Tales of Open Road

Portland Hotshot

... and I had misjudged the target ...

Tales of the Open Road, by Bill Jodrey

I arrived in Redding, California, at midday and I felt very sick and dizzy so, having some cash on hand, which was not usual, I found a rooming house and, while I was registering, I told the lady at the desk just how I felt and she told me to check at the county hospital which was just up the street.

I went immediately and after the doctor checked me out he said  I had either sun-stroke or  appendicitis and to go to bed for three days and to eat nothing until he came to check on me, three days hence.

Feeling very poorly, I went right to bed but not for long.  Due to the number of bathroom trips, I can't put into print the next two days and nights.  I still don't like to remember them.  On the third morning when I awakened, I felt like a new person and I was so hungry I left the house to have breakfast.  When I returned, the houselady said the doctor had come to see me and he was very upset that I would eat without his permission.  Oh, well!

Along about noontime, the gate attendant told me a train called the Portland Hotshot would slow down but not stop to pick up mail.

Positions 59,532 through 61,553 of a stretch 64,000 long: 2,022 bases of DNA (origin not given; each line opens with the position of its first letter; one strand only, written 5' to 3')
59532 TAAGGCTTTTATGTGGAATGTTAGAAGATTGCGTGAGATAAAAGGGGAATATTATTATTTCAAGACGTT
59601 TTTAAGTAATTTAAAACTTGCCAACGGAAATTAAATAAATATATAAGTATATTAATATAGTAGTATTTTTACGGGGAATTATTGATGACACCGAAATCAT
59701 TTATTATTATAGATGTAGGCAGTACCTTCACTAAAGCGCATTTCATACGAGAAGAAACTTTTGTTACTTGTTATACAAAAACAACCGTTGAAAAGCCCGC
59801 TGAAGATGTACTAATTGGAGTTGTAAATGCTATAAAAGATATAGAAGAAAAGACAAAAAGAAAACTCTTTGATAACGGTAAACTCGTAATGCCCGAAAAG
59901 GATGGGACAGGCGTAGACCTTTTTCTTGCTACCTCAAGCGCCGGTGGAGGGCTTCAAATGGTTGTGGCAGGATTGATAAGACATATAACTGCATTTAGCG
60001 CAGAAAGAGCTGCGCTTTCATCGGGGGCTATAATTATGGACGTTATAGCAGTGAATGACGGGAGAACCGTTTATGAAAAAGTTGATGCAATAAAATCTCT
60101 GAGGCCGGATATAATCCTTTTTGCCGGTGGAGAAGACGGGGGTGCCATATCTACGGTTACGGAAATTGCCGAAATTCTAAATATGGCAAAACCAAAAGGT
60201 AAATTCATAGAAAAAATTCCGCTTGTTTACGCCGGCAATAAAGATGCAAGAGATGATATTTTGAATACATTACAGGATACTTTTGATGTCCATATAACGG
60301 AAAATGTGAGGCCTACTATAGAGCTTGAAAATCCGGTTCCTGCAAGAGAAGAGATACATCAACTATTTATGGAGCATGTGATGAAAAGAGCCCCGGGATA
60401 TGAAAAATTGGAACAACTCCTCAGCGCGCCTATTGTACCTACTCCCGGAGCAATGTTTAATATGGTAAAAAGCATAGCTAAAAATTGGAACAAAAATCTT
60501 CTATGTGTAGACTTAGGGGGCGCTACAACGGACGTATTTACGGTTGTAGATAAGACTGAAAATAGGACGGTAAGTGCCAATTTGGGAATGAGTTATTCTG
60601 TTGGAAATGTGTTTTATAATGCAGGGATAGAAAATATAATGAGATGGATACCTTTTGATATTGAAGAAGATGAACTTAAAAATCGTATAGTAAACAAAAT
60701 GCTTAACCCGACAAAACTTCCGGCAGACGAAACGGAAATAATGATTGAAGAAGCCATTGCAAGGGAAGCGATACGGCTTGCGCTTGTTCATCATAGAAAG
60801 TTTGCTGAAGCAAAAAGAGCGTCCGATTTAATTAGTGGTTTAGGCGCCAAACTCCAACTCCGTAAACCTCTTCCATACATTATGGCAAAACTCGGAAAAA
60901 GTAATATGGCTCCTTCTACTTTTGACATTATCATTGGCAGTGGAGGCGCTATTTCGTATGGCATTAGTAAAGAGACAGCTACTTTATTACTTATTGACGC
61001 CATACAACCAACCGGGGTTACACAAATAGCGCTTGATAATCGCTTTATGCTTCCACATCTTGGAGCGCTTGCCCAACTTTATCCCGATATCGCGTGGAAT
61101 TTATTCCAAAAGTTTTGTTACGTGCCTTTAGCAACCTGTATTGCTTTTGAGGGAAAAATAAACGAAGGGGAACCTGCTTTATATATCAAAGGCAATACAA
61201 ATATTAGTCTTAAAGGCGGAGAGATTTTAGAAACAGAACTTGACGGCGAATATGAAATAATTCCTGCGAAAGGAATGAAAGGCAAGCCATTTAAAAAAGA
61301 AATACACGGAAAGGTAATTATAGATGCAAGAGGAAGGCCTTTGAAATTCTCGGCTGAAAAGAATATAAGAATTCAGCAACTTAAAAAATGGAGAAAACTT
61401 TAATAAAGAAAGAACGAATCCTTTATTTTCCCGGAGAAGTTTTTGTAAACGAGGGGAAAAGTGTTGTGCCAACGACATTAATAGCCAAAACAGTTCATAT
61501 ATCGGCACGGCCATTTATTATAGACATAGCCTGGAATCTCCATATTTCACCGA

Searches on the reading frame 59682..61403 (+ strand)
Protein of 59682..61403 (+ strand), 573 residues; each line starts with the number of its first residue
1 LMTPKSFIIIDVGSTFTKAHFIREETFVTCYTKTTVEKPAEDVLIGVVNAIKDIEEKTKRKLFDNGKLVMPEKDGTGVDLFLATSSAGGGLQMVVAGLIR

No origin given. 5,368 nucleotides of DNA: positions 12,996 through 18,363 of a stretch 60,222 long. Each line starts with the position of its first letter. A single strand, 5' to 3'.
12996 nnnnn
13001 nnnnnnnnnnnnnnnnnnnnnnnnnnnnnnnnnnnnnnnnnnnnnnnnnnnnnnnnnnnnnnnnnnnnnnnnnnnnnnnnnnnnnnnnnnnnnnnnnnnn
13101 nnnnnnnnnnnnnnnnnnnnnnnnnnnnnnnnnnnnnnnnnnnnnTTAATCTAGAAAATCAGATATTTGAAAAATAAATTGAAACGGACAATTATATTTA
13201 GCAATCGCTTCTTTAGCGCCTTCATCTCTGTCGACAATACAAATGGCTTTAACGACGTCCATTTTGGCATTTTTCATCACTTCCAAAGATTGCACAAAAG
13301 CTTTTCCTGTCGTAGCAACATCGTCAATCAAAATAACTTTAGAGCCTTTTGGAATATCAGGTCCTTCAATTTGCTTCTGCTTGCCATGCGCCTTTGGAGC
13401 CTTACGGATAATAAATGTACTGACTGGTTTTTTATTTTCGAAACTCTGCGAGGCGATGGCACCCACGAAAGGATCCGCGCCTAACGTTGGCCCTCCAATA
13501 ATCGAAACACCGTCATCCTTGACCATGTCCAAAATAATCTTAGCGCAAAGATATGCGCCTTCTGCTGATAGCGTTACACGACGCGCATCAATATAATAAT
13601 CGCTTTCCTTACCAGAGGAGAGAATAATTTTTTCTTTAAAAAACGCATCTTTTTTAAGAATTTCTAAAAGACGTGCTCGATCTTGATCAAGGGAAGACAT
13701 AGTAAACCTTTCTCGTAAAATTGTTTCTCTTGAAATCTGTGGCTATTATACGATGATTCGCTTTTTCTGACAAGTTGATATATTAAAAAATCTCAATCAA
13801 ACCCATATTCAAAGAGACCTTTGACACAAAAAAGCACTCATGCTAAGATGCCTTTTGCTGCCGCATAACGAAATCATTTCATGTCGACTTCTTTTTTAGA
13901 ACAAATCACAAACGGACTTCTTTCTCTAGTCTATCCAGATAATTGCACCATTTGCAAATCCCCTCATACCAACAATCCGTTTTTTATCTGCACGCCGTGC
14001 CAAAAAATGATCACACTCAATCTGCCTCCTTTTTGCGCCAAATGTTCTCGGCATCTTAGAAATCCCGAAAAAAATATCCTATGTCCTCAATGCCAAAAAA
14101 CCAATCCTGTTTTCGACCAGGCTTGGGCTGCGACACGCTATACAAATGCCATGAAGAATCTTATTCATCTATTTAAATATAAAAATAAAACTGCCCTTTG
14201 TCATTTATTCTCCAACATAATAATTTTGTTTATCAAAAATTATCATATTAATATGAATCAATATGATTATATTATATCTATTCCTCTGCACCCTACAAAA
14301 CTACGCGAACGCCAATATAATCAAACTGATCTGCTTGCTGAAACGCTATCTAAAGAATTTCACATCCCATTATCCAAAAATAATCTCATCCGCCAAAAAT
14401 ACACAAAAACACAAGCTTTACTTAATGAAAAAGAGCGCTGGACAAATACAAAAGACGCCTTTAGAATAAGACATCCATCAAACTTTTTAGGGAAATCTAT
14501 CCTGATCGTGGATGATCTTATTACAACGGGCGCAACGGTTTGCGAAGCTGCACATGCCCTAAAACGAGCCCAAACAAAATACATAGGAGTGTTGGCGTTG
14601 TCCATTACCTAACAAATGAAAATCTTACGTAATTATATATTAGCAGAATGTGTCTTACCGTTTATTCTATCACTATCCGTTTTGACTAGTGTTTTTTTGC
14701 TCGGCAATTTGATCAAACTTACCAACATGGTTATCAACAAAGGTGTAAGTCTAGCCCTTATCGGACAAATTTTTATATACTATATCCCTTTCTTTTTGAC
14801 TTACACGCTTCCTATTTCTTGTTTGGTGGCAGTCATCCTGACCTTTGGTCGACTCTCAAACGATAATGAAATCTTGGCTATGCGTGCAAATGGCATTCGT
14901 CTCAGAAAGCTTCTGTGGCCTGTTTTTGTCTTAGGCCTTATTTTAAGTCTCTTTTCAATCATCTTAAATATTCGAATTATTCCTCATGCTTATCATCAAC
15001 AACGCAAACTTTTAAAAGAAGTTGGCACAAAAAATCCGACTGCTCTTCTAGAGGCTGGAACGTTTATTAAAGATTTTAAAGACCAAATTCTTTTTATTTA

I know I'm not the brighest kid on the block and it was only later  run at a boxcar ladder, but, too late, I realized I had misjudged the target, which was the ladder, and I bounced off the side of the moving train and went head-over-heels in the street.  Several people who were waiting for the train to pass rushed over to pick me up but I regained my footing and grabbed the next ladder that passed.  Only the help of several angels could have made such a stupid action turn out safely.  I climbed that ladder and, as I neared the top, a man who was twice my size reached down and pulled me up to safety.  Then he gave me a 'talking to' that I still remember.  He had been a brakeman all of his adult life and he assured me he had never seen such astupid action before.

What can I say?  All's well that ends well.


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